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Join Date: Sep 2017
Posts: 409

Old January 21st, 2021, 06:30 AM
Release 3.1, which I am calling Monster Mash, is coming along nicely. In addition to the spell adjustments mentioned earlier, it will focus on getting in a lot of the monsters that have yet to be programmed in. Right now I can promise GGtR and IDRotF monsters will be in, but I’m working towards a lot more than that. I’m also hoping to get a bunch of items in, especially TCoE. But those are a whole lot of text to rewrite, so without any help it is very time-consuming.

In case anyone is interested, I can pull back the curtain on the process on programming in monsters. I have a way of pulling dumps of the monsters for a particular book in spreadsheet form. One enterprising HL user (I can’t remember who otherwise I’d give credit) had developed a spreadsheet that can convert such data into Hero Lab’s programming language. Over the years, I’ve built on that format. It can pull almost all the stats in a stat block in automatically, with a few exceptions.

With changes I’ve recently made, it can even pull in the basic attacks (those that have +# to hit, #d# damage) and generate them automatically. It also now can identify when a caster is a named NPC, so that their spellcasting description doesn’t say “The john mageman’s casting ability is...”, and instead properly rewrites that text.

The few things that require manual touches still take a ton of time. Any special abilities, actions, reactions, legendary actions, and lair actions all must be rewritten to strip out descriptive text and to not be direct copies (for copyright reasons) of what’s in the book. So I have to pull all those out, type out their new text, and tweak their damage, range, type of action, etc. in another spreadsheet that generates that specific code. Then I dump those programmed abilities into the HL file.

The next step is to open the editor and manually match each of those abilities to their monsters. This is relatively easy, but again, time consuming.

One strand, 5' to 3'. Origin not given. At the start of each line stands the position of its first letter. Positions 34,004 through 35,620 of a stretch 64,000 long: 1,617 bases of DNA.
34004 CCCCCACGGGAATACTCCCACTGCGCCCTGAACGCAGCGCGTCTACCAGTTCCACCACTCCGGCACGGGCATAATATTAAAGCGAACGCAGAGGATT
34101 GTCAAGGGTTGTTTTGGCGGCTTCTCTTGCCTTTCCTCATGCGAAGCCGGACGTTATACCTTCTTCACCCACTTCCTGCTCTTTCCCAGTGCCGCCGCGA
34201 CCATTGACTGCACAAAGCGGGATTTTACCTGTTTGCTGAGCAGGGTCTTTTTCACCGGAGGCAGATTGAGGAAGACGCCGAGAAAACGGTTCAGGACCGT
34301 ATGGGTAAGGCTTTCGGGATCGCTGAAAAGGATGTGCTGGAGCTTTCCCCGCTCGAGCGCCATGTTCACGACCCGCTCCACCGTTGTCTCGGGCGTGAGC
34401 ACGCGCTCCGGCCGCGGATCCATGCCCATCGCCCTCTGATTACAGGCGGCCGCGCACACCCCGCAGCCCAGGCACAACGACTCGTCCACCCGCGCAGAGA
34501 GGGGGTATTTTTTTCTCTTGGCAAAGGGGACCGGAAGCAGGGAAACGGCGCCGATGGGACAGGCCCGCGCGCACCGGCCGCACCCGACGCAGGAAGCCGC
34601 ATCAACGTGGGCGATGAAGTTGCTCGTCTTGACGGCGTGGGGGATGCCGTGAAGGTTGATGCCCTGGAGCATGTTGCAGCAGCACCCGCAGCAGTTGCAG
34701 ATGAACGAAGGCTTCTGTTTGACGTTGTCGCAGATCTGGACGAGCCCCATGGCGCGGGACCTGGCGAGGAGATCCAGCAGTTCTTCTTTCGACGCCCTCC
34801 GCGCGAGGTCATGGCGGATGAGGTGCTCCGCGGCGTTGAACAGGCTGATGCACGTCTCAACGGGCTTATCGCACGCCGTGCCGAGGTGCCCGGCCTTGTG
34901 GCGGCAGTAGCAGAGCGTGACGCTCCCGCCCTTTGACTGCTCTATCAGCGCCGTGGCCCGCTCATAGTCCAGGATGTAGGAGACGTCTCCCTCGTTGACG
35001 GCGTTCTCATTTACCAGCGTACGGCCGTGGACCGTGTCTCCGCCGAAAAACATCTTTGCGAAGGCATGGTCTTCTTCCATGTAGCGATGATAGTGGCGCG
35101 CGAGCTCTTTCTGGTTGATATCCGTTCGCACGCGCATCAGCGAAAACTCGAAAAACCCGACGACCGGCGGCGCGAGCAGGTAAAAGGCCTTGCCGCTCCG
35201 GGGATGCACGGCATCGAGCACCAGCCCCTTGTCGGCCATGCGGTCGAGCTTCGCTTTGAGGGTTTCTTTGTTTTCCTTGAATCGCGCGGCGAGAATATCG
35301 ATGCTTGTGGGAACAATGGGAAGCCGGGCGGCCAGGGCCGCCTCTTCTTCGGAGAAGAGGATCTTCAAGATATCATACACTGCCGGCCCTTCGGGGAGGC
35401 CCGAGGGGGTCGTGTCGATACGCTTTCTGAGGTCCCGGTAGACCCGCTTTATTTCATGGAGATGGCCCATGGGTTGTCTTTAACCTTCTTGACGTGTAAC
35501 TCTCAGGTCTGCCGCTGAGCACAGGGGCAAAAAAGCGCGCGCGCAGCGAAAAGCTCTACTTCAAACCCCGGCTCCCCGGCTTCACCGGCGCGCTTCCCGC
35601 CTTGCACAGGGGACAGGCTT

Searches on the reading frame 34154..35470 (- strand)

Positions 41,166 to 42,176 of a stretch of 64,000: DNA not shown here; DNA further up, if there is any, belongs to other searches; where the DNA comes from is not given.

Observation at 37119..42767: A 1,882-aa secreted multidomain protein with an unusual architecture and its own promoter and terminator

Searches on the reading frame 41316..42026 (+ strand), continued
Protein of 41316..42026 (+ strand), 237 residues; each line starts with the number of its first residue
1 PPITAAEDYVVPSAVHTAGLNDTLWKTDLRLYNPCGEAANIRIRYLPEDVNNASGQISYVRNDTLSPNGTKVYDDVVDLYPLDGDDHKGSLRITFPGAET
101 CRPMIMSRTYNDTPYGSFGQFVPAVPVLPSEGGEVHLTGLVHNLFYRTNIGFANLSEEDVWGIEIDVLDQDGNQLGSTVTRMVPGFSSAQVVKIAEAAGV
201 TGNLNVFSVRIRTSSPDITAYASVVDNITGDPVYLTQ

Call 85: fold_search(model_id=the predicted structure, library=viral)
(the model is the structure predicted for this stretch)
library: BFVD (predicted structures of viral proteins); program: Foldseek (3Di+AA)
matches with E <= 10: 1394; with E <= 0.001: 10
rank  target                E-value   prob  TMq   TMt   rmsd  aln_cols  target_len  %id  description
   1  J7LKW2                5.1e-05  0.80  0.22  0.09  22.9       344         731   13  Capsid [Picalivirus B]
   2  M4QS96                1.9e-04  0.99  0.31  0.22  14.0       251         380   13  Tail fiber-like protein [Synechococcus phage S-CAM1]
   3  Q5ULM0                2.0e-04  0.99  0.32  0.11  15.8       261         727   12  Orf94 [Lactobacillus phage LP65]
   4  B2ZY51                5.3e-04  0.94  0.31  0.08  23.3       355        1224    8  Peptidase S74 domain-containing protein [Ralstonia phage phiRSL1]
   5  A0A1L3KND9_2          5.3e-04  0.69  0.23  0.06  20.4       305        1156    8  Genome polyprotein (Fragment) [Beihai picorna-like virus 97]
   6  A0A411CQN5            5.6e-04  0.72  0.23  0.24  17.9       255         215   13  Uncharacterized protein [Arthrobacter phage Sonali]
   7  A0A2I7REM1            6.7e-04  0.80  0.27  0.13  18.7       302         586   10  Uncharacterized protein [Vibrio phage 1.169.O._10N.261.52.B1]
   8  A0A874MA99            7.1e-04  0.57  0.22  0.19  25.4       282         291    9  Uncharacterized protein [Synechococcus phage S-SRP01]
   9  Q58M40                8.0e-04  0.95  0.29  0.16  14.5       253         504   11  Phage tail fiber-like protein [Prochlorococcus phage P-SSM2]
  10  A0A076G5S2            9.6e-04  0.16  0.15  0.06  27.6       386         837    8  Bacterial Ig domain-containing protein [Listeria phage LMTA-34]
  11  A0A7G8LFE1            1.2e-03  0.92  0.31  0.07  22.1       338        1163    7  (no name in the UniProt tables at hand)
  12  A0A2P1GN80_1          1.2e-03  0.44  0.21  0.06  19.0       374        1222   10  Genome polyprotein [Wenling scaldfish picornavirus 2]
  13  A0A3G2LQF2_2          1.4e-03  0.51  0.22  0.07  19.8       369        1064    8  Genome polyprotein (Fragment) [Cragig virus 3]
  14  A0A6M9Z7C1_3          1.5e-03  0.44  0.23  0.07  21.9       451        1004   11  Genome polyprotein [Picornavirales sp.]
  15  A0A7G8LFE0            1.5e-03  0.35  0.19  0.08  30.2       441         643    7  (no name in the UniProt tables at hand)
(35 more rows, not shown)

Finally we build a .stock file, which is the same as your .por files for your saved heroes/parties. You create each monster as an NPC, selecting that monster for the NPC’s race. Any armor or regular weapons (short sword, mace, longbow, etc.) get added here. Also, any spellcasters with prepared spells (versus innate, which are programmed manually in the editor) must have their spells chosen at this stage.

Finally, you review the monster in the .stock file to make sure it matches the book version of that monster. Some things have to be tweaked. For instance, Hero Lab can only add Telepathy up to a range of 600 ft. by default. For a monster with 1,000 ft. of telepathy, I had to make some tweaks in the editor.

Once all that’s done, you save the .stock file to your 5e data folder. Once Hero Lab reloads, you can see those monsters in the Encounter Builder. And that’s how I program monsters.

I’m working on a similar solution for programming items. On the whole, items require more individual programming than monsters, since their effects are far less universal. But at least I can get rewritten descriptions, weights, rarities, sources, attunement, etc. automated. But again, rewriting the descriptions takes a ton of time!

So if anyone is interested in helping without having to do any programming, there’s plenty of work in that rewriting. It’s pretty straightforward. Think back to your school years, where you copied stuff off the internet for a report. You re-stated it, making the words different while still saying the same thing. That’s exactly what we do for all abilities, items, spells, etc. in the community pack. That, plus removing the fluff. We don’t need text like “the Druid calls upon its bond with nature, summoning a powerful ally.”

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